By Sara Knutson
“Whoever wishes to come after me must deny himself, take up his cross, and follow me,” says Jesus in today’s gospel. Dietrich Bonhoeffer famously put it another way: “When Christ calls a man, he bid him come and die.”
It’s a sobering thought: our Gospel calls us to death in order to live, and our greatest temptation is to deny it.
Poor Peter, whose characteristic impulsiveness again gets him in hot water. But before judging him harshly, consider this: Peter by this point had done an enormous amount for Jesus. He had left his livelihood for the Gospel, been absent from his family, preached from town to town without so much as a walking stick.
He didn’t do it all for nothing; Peter saw something compelling in Jesus. As we heard last week, he knew Jesus was someone truly special, the Christ. And like a good Jew he envisioned this Christ as a liberator, a king, someone who would command the respect of Jews and Romans alike and triumphantly bring about a new era of freedom for his people.
Peter couldn’t even comprehend a Christ who would suffer enormously and then die, who would fail spectacularly by the world’s standards. God forbid, indeed.
In voicing those thoughts, Peter stumbled into Jesus’ own greatest temptation. Jesus, who warded off Satan’s temptations in the desert with apparent ease, would soon agonize over Peter’s exact objection in Gethsemane, begging his Father to let the cup of death pass him by.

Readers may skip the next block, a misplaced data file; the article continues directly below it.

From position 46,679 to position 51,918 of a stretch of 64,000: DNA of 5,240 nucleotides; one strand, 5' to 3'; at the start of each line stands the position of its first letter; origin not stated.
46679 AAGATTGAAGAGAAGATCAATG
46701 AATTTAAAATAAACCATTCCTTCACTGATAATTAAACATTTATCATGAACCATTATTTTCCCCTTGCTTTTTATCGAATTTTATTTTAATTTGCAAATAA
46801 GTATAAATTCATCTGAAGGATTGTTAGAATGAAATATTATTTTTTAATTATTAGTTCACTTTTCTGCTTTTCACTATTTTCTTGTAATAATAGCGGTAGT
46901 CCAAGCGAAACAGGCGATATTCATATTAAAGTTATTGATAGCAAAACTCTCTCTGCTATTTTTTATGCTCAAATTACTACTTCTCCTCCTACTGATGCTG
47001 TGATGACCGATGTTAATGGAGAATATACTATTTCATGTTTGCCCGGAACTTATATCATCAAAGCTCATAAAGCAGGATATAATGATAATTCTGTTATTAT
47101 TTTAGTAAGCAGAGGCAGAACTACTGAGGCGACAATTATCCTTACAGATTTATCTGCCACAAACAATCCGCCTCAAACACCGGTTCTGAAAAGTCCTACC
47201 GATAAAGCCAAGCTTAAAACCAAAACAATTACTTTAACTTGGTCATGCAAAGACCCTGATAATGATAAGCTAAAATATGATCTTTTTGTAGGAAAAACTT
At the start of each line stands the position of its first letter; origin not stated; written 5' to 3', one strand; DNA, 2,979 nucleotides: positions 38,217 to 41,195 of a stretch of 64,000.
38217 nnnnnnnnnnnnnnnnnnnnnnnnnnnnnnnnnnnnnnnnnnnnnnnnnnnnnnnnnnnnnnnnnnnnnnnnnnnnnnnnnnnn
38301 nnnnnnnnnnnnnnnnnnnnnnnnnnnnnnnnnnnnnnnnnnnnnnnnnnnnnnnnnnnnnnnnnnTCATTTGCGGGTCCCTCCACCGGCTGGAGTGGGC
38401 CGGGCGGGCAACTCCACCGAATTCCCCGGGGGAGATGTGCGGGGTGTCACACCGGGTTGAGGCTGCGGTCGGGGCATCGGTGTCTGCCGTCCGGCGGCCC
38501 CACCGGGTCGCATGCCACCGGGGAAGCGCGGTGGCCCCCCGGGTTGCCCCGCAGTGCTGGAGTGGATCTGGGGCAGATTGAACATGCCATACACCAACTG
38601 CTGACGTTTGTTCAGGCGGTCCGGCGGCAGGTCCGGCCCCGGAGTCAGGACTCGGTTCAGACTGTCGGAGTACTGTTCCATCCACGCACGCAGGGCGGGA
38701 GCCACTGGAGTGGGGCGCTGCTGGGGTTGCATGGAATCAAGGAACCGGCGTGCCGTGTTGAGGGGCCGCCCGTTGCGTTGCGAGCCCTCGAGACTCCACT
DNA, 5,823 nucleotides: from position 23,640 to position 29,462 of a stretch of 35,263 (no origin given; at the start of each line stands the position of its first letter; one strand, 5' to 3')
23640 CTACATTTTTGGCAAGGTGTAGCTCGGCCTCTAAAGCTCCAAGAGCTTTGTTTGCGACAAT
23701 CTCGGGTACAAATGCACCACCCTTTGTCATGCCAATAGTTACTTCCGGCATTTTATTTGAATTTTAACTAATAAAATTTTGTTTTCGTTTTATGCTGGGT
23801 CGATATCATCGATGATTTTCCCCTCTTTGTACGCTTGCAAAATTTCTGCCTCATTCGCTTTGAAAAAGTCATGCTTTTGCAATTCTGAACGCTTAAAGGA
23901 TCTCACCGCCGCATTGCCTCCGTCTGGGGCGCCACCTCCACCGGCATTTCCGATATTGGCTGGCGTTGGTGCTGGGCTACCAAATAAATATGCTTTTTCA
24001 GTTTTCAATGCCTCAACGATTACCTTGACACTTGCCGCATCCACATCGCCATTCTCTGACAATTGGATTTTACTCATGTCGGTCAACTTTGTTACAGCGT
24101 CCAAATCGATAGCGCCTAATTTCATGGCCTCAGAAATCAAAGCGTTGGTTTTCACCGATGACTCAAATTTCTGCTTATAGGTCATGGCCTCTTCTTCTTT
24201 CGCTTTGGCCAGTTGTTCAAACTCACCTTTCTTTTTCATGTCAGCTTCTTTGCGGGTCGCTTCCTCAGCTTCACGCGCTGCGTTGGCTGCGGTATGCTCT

Jesus too feared the cost of total love for his Father. He feared the death he predicted and was tempted to turn away from it. It was only his prayer and the renewed trust and acceptance that followed which enabled him to go to Calvary.
And so I suspect Jesus was not calling Peter names in his pointed rebuke, but rather directly acknowledging the very real temptation to forsake love in order to avoid death, more powerful now as Jesus drew nearer to his own likely death.
“You are thinking not as God does, but as human beings do,” Jesus insists in his outburst to Satan. And it’s true. As human beings, like Peter, like Jesus, we fear death.
That’s unsurprising. As Catholics, part of a tradition that regularly defends the lives of the poor, the unborn, the vulnerable, we know well that, as Jesus said, our lives are our most precious possession. And yet we are called to turn them over, to die to ourselves and maybe die outright, with no guarantees of worldly blessing. That’s a hard truth.
It was hard for Jesus too, and I’ve begun to regard his outburst as comforting, an acknowledgement that the temptation to avoid the call to death is the greatest temptation of all.
Fortunately, though it calls us to die, the Gospel is not one of death. It is a Gospel of life. Jesus suffered and died—but then he rose, a living embodiment of God’s victory over sin and death. We too will suffer and die—but we too will rise.
Jesus’ resurrection has revealed that death is not final, but only the necessary precursor to eternal communion with God and God’s creation. We die in order to live. We lose our lives in order to find them. That is the Christian way.
This week may we die to ourselves, die to sin and pride and the need for worldly success, in order to take up our cross, follow the way of Christ, and live.